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Junkyard Music : Teacher Jars Youths With Symphony of Hardware

August 20, 1987|ELLEN MELINKOFF | Melinkoff is a Los Angeles free-lance writer.

When Larry Stein takes his music appreciation program on the road, he sets out from his Newhall studio in a car loaded with pots, pans, pieces of wood, snow chains, cardboard boxes and L'eggs containers filled with sand, rice and beans.

He takes along a few of the more expected items, such as drums and tambourines--sometimes even a string quartet--but it is his ability to make music with anything and everything that delights his audiences.

And, when the children hear the music that can come out of such everyday junk, they are hooked.

A young-looking 37 despite his thick white hair, Stein is not just a modern Spike Jones who gets a thrill out of unconventional music. He is the national associate director of Young Audiences, a nationwide, nonprofit organization bringing professional musicians, dancers and actors into the nation's schools through 38 chapter affiliates. The program reaches 5 million children a year.

Stein helps train other artists to transfer their creative zeal to schoolchildren.

Working with fellow percussionist Gregg Johnson, one of Stein's most popular shows is "The Sound Idea." Assuming the postures of Funky Fred and Smooth Sam, they teach rhythm by having the children shout "beans, ta-cos, to-sta-das, en-chi-la-das" as they tap. Stein shouts out "That's the rhythm!" and then, "That's the beat!" as the children tap.

A longtime fan of composer John Cage, Stein is producing a weeklong tribute to the composer for the Los Angeles Festival in September. One of the highlights of the week is expected to be "The Music Circus," which will be performed in front of the Children's Museum in downtown Los Angeles.

"It's a chance for as many unconnected musical groups as possible to play at the same time, which represents how the world is. It'll be a great cacophony of world music, set up like a swap meet so people can wander up and down the aisle and listen."

Growing up in New York state, Stein started playing drums in the second grade.

"My mother found out you had to be in third grade to be in the band, and she made a big stink so they let me in. There were 30 in the band, and 12 were drummers."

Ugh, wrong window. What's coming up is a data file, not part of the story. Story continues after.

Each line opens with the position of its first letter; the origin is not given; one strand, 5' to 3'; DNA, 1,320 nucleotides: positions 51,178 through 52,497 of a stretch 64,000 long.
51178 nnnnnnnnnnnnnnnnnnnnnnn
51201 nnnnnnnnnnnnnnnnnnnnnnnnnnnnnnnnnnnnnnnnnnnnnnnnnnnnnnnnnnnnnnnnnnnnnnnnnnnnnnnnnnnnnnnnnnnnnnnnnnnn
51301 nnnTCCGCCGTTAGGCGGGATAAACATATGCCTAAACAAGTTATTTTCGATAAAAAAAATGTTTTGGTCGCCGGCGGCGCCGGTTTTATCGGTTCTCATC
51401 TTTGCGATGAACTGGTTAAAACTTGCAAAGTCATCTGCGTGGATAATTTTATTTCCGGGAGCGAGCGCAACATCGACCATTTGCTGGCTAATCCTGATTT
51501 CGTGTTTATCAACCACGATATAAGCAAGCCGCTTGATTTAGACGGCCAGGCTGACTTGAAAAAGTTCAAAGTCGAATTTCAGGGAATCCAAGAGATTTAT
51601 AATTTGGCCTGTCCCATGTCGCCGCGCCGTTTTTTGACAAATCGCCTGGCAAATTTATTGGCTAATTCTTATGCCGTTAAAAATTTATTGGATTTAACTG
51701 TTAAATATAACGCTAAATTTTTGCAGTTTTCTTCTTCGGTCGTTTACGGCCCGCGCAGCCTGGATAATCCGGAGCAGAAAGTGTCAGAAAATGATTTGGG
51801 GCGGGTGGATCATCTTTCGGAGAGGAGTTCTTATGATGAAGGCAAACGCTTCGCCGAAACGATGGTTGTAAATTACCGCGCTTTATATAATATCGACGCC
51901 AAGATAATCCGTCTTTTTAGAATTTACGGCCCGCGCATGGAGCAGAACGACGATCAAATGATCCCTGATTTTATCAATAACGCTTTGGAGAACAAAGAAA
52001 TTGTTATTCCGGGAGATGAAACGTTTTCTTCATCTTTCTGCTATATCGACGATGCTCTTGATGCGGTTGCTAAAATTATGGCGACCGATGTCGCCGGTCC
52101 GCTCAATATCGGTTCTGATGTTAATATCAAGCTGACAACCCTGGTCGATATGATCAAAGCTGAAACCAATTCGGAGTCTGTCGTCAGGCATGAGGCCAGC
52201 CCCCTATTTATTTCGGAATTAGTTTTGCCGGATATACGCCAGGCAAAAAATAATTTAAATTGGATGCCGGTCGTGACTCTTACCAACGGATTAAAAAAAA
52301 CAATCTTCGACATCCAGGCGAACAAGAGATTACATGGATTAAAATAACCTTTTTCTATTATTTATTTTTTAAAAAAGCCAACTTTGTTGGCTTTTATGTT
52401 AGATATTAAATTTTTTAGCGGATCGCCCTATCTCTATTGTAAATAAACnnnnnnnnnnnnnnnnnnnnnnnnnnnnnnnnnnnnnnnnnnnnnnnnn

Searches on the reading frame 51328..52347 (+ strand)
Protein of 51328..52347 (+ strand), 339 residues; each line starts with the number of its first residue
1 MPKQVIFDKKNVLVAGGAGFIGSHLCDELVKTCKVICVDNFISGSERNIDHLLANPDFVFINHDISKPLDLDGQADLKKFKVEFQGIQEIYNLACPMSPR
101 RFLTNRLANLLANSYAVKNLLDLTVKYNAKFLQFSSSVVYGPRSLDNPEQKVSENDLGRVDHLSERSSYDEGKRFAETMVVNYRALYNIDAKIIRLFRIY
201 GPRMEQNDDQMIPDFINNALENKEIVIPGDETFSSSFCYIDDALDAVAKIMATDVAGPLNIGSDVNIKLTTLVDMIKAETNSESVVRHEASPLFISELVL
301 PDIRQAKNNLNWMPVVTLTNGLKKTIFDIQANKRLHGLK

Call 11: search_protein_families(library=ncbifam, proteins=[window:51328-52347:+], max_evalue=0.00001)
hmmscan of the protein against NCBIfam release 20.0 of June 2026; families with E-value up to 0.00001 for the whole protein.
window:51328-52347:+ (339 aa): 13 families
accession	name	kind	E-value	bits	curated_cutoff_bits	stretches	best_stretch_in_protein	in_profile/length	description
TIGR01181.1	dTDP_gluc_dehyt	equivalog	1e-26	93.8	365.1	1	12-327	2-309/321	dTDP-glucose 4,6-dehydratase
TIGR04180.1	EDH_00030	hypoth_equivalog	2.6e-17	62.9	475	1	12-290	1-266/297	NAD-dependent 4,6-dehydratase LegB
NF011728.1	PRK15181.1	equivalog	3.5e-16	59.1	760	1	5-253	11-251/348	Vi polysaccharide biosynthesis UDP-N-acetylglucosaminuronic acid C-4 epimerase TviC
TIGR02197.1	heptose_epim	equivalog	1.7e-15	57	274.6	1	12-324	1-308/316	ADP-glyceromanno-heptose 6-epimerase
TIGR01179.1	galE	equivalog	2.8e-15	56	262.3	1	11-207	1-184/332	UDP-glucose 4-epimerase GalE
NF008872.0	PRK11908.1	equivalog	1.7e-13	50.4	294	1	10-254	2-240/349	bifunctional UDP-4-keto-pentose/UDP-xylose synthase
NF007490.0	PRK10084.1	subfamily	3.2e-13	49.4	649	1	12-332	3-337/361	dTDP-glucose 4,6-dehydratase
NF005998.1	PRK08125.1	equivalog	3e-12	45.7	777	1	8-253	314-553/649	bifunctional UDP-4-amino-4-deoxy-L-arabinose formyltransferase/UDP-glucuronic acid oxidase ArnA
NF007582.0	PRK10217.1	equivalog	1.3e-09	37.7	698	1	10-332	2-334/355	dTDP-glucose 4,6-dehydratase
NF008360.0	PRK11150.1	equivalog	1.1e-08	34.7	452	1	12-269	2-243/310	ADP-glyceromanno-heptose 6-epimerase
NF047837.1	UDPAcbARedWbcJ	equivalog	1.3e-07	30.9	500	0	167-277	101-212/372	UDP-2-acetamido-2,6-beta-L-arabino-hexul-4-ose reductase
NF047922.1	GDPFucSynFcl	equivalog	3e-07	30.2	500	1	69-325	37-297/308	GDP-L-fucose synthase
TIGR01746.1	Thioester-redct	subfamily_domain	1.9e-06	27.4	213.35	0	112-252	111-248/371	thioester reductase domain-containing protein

By high school, Stein and his group were winning all the local "Battle of the Bands" contests. "I was rich. I was doing five gigs a week in the Catskills."

He entered the University of Buffalo as an aeronautical engineering major but signed up for the marching band and the school's free music lessons. His interest in music gradually overtook his interest in engineering.

Thrill of Teaching

Stein says he had "absolutely no interest" in teaching children about music until his college percussion group needed to finance a trip to Europe and agreed to teach youngsters at a Ford Foundation-sponsored summer program.

"They promised us $1,000 each, and that was enough to get us to Europe, so we did it."

He calls this first attempt "a total washout. I thought it would be a great idea to put the marimbas on the floor to get down there with the kids, but it wasn't. I had drawn musical notes on Plexiglass, and I didn't realize the edges of the Plexiglass had cut my hands until someone in the audience said, 'Your hands are bleeding.' That ended it right there."

But the thrill of explaining music to children stayed with him.

He moved to the West Coast to attend California Institute of the Arts, where he worked on his master's degree in music and specialized in East Indian tabla music and electronic computer music.

He was hired as a music teacher at Wiley Canyon Elementary School in Newhall.

"It was five mornings a week and I found it very restricting," he said. "I left after a year and went to Castaic Elementary School, which offered the same hours, but I could do them in two days."

"Two years later, even two days a week bothered me so I found two other artists, and we petitioned the state to split a grant three ways." Stein then joined Young Audiences and began traveling around the state, giving workshops for musicians, dancers and actors on how to work with children. He had found his niche.

"I like to allow kids creative choice," Stein said. He does this by playing a Mozart piece ("which means nothing to kids") and asking them to think of a good name for it. Or he brings out his fake dial and invites the children to turn it faster or slower as he plays accordingly.

To show the importance of the cello in a string quartet, he has the cellist check his watch, announce a prior engagement and rush out of the room. The others try to carry on without him and the children can hear how the absence of the cellist affects the music.

'It's a Hybrid'

"It's not teaching. It's not performing. It's a hybrid."

Wandering about his small, crowded backyard studio and playing with odd inventions such as the aluminophone, his face lights up as he talks about his work.

"Kids let you be yourself. You can't get away with anything. They have an immediate, uninhibited response.

"When it's working, it's unbelievable. Their eyes open, their jaws drop. With younger kids, I'm almost a clown. With older kids, the questions get better.

"The only time you have anything approaching the same response with adults is when they're drunk. Then they love being treated like 8-year-olds and have a great time."

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